Misinterpretation of Surgeons’ Statements
on Cancer Removal—The Adverse Effects of “We Got It All”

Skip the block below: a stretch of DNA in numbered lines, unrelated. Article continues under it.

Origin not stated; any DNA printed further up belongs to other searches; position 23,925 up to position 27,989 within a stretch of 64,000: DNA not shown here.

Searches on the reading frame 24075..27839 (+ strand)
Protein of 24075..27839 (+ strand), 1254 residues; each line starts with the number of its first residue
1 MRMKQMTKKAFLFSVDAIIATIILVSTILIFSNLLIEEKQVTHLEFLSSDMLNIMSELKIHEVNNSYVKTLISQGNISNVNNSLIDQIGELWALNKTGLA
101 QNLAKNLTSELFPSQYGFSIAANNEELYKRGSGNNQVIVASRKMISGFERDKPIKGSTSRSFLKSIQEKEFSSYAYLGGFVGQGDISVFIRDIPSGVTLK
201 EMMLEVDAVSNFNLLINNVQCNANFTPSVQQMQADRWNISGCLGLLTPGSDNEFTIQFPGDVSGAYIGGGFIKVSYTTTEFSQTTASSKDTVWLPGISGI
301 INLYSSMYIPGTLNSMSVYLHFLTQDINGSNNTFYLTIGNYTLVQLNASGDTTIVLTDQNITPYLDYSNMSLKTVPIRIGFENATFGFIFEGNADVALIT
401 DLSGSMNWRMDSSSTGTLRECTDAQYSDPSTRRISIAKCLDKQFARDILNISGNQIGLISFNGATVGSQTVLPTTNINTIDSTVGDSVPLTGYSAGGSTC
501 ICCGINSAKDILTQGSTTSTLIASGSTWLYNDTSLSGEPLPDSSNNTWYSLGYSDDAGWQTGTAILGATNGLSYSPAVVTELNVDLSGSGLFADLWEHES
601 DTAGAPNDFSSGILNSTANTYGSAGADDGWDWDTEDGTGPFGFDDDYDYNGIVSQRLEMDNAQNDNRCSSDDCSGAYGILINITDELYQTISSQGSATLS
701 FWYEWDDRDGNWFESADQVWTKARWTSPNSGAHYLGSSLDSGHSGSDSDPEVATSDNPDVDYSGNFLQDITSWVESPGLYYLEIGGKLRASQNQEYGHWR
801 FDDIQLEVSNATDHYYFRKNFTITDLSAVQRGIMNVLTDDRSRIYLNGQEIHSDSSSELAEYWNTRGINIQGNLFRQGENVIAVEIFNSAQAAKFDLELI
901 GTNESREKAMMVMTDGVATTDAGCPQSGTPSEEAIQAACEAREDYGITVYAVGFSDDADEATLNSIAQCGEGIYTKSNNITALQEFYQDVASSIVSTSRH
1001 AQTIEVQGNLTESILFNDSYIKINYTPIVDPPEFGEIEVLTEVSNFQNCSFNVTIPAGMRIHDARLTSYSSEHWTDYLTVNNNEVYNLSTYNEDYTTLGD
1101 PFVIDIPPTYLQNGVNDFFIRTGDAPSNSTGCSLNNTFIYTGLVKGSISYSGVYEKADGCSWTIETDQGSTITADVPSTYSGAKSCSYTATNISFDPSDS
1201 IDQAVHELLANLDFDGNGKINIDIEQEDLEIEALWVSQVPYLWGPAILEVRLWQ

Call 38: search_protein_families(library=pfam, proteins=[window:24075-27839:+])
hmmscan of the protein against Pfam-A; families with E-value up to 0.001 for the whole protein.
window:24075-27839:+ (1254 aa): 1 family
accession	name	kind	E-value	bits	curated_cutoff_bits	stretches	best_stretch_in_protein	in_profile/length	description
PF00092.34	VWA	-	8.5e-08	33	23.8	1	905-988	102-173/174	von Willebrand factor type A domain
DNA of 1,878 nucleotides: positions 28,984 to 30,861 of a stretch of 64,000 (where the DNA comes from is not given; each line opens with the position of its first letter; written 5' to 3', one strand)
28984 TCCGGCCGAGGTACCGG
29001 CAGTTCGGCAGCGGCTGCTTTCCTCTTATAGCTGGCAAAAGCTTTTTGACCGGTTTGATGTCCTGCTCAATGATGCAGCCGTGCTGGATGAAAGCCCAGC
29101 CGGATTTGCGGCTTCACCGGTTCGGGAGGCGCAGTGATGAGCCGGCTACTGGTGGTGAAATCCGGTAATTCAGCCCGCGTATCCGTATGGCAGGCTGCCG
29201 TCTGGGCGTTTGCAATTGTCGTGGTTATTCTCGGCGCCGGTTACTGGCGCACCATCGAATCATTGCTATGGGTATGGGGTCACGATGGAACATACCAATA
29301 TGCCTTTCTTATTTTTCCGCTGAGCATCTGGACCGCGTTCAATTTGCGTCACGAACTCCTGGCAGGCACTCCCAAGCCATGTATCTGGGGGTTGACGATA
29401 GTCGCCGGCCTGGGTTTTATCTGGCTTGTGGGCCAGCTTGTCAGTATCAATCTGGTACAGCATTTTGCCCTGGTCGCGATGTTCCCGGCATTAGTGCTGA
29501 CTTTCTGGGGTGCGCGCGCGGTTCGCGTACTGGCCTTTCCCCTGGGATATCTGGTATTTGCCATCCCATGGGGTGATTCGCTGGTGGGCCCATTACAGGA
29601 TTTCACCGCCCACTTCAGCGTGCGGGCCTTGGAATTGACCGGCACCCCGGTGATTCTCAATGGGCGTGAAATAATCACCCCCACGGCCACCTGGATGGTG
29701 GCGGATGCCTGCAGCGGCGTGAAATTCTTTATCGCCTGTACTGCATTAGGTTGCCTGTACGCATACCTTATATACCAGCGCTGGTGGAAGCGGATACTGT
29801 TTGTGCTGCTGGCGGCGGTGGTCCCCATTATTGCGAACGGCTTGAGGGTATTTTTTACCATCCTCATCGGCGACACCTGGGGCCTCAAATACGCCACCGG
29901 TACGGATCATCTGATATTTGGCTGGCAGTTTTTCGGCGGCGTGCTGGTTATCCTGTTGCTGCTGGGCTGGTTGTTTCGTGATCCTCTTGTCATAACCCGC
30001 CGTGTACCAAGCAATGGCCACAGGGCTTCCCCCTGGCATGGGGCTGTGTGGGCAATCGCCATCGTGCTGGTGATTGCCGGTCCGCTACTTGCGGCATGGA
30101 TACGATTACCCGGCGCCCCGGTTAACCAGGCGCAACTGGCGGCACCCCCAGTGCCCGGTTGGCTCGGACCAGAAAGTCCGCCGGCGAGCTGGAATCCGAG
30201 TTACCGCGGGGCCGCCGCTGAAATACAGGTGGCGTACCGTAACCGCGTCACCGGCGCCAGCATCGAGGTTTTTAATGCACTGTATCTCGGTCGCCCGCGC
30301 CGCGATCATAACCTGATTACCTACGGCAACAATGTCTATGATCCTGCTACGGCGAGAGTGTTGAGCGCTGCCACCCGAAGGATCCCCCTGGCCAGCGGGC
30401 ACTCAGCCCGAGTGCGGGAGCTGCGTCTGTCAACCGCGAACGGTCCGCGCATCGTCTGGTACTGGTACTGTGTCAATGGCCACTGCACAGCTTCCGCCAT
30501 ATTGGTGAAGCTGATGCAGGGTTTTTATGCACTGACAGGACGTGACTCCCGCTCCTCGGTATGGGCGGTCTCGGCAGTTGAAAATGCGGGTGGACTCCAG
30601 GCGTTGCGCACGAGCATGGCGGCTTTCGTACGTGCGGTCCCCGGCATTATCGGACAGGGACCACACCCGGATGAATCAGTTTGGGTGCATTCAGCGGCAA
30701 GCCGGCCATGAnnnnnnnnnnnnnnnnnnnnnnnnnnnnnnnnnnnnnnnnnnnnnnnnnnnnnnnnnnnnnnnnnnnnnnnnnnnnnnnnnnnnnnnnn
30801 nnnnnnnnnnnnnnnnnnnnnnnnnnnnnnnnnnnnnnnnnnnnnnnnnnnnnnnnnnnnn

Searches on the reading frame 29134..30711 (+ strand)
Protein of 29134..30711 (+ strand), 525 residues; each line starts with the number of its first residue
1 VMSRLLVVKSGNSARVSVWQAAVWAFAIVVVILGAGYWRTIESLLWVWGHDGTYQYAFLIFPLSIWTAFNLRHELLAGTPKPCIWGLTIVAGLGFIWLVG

How can a commonly used and simple phrase like “we got it all” lead to misunderstanding? Often, clinical mis- understanding arises owing to technical jargon or cross- cultural barriers to understanding. “We got it all” is nei- ther of those, yet it leads to serious miscommunication with clinical consequences. "We got it all,” said with the intention of providing reassurance and hope, can lead to misunderstanding and mistrust in subsequent clinical care and to tension between clinical specialists. If a patient believes that all the cancer has been removed, they may be frustrated and confused when advised to undergo chemotherapy by the medical oncologist. If all the cancer is gone, why would chemotherapy be necessary? We know that some patients with advanced cancer are not receiving the chemotherapy that they need. Miscommunication that comes from a phrase like “we got it all” does not fully explain this phenomenon. However, given its potential for adverse effects, this common phrase should be used with caution.